Any ideas how to solve such conflict? Looks like it would be more effective to disable emphasis on this pattern inside of text: _-_


#9

@vitaly, I’m not quite sure I understand your question. But, as I’ve said before, the biggest problem with linkifying bare URLs is figuring out what final punctuation is part of the link and what is not. You can introduce heuristics for this, but you’ll never cover all cases. This is why I prefer not to linkify bare URLs.


#10

Likification logic is ok. Problem is with emphasis.

As you said, _ has additional restrictions, to avoid false_positives_inside_of_words. Reason is clear. I think, here can be one more exclusion - skip _-_ inside of words. Because this pattern can happen in human-friendly links, generated from article titles:

http://media.ccc.de/browse/congress/2014/31c3_-_6373_-_en_-_saal_6_-_201412291600_-_the_only_thing_we_know_about_cyberspace_is_that_its_640x480_-_olia_lialina.html

That looks more safe, than setting high priority to likifier and cheating with link tails.

I don’t insist, that this should be in spec. Only ask your opinion - do you see problems with such logic? At first glance, i can’t find cases, when user need emphasis for 2 words with dash between.


#11

Seems to me that the best approach would be to scan for links as a unit rather than hoping nothing inside the link will be interpreted as Markdown.

Anyway, I can imagine cases where you’d want underline emphasis next to a hyphen. (Especially when we have multiple hyphens, an ASCII em or en dash, but even with single hyphens.)


#12

I tried this approach hear. Problem is, that we don’t know where to stop, and linkifier eats markdown markup on tail. Parser can have extentions, adding ++, == etc to existing _, __, *, **. Much more possibilities for mistake.

Could you provide examples, which become broken if i disable _-_ inside of words?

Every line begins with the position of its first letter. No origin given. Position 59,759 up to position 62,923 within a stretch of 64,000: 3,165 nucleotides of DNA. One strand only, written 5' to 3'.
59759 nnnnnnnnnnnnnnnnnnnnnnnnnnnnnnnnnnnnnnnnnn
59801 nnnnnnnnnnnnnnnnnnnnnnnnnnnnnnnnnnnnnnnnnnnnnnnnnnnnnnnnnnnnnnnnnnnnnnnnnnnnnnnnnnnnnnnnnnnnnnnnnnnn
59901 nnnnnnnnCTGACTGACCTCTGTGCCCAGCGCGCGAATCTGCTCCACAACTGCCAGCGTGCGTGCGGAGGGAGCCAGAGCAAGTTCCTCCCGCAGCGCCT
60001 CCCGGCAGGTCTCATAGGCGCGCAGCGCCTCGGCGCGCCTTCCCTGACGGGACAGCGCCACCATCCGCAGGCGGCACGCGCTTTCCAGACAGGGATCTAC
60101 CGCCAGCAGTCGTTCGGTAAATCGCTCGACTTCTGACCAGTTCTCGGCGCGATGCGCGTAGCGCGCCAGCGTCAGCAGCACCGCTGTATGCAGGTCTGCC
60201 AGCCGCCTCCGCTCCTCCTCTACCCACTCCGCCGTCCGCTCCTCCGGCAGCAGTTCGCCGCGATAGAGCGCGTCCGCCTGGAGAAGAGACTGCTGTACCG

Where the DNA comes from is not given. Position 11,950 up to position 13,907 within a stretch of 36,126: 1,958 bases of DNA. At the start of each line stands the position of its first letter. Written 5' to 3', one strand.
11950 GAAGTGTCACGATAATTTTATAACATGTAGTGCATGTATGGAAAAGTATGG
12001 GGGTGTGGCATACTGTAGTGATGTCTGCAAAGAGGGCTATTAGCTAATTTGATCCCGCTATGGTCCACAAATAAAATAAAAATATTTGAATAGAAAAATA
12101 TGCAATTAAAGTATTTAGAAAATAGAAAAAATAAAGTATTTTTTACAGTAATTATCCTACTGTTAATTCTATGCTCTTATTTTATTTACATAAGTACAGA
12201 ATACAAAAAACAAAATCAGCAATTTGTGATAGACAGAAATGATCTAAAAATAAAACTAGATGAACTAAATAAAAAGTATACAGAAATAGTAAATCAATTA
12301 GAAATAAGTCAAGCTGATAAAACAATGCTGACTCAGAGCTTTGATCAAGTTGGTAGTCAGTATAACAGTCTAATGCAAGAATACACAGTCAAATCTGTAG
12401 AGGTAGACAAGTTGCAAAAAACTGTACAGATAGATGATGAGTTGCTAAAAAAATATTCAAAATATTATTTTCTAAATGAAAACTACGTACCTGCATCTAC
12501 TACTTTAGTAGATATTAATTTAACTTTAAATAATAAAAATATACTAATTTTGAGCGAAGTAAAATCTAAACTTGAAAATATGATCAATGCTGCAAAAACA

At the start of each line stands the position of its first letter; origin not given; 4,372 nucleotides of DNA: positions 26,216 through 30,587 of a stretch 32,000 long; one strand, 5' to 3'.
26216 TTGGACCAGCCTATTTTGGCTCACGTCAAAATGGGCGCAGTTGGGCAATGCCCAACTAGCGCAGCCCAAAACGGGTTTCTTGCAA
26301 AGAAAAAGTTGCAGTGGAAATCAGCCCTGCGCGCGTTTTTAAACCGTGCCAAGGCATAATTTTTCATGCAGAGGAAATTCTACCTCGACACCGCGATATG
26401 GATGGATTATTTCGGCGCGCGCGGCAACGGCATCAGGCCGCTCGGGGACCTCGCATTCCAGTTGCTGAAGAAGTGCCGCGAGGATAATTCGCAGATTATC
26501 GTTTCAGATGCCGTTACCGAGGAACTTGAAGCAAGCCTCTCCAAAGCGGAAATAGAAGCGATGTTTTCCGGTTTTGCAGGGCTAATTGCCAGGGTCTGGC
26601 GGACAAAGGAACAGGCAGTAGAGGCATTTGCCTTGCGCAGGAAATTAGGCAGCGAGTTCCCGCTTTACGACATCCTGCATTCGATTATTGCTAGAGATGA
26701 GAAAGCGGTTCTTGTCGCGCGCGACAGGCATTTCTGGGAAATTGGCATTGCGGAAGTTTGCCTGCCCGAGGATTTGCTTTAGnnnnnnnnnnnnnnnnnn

#13

+++ vitaly [Mar 06 15 18:59 ]:

I tried this approach hear. Problem is, that we don’t know where to stop, and linkifier eats markdown markup on tail. Parser can have extentions, adding ++, == etc to existing _, __, *, **. Much more possibilities for mistake.

Given that URLs can contain all kinds of symbols that have meaning in
Markdown, including square brackets, parentheses, backslashes, and
asterisks, it just seems crazy to allow the inside of a URL to be parsed
as Markdown and then linkify afterwards. Disabling _ emphasis next to
a hyphen would be an ad hoc fix for just one possible issue of this
kind.

Could you provide examples, which become broken if i disable _-_ inside of words?

Spanish has two words that translate the English word
_that_---_aquel_ and _eso_---so we need to see how they
differ.

I looked up every word from _A_-_Z_.

See Plato, _Timaeus_, 17_a_-_d_.

I can think of lots of cases where people might naturally do this.


#14

I’ve been bitten by this for links referencing Python source code, e.g.:

http://example.com/__init__.py

Several implementations produce the intended link here (babelmark), although http://example.com/__init__ seems to be harder to handle (babelmark).


#15

Interestingly, GitHub’s commonmark dialect does not seem to suffer from this.

Their formal specification briefly mentions underscores in its autolink section:

Autolinks can also be constructed without requiring the use of < and to > to delimit them, although they will be recognized under a smaller set of circumstances. All such recognized autolinks can only come at the beginning of a line, after whitespace, or any of the delimiting characters *, _, ~, and (.

This forbids things like `http://example.com` becoming a link.

After a valid domain, zero or more non-space non-< characters may follow:

This seems to imply _ is not treated specially.

An extended email autolink will be recognised when an email address is recognised within any text node. Email addresses are recognised according to the following rules: […] ., -, and _ can occur on both sides of the @, but only .`` may occur at the end of the email address, in which case it will not be considered part of the address:

Email autolinks also get a specific mention regarding underscores.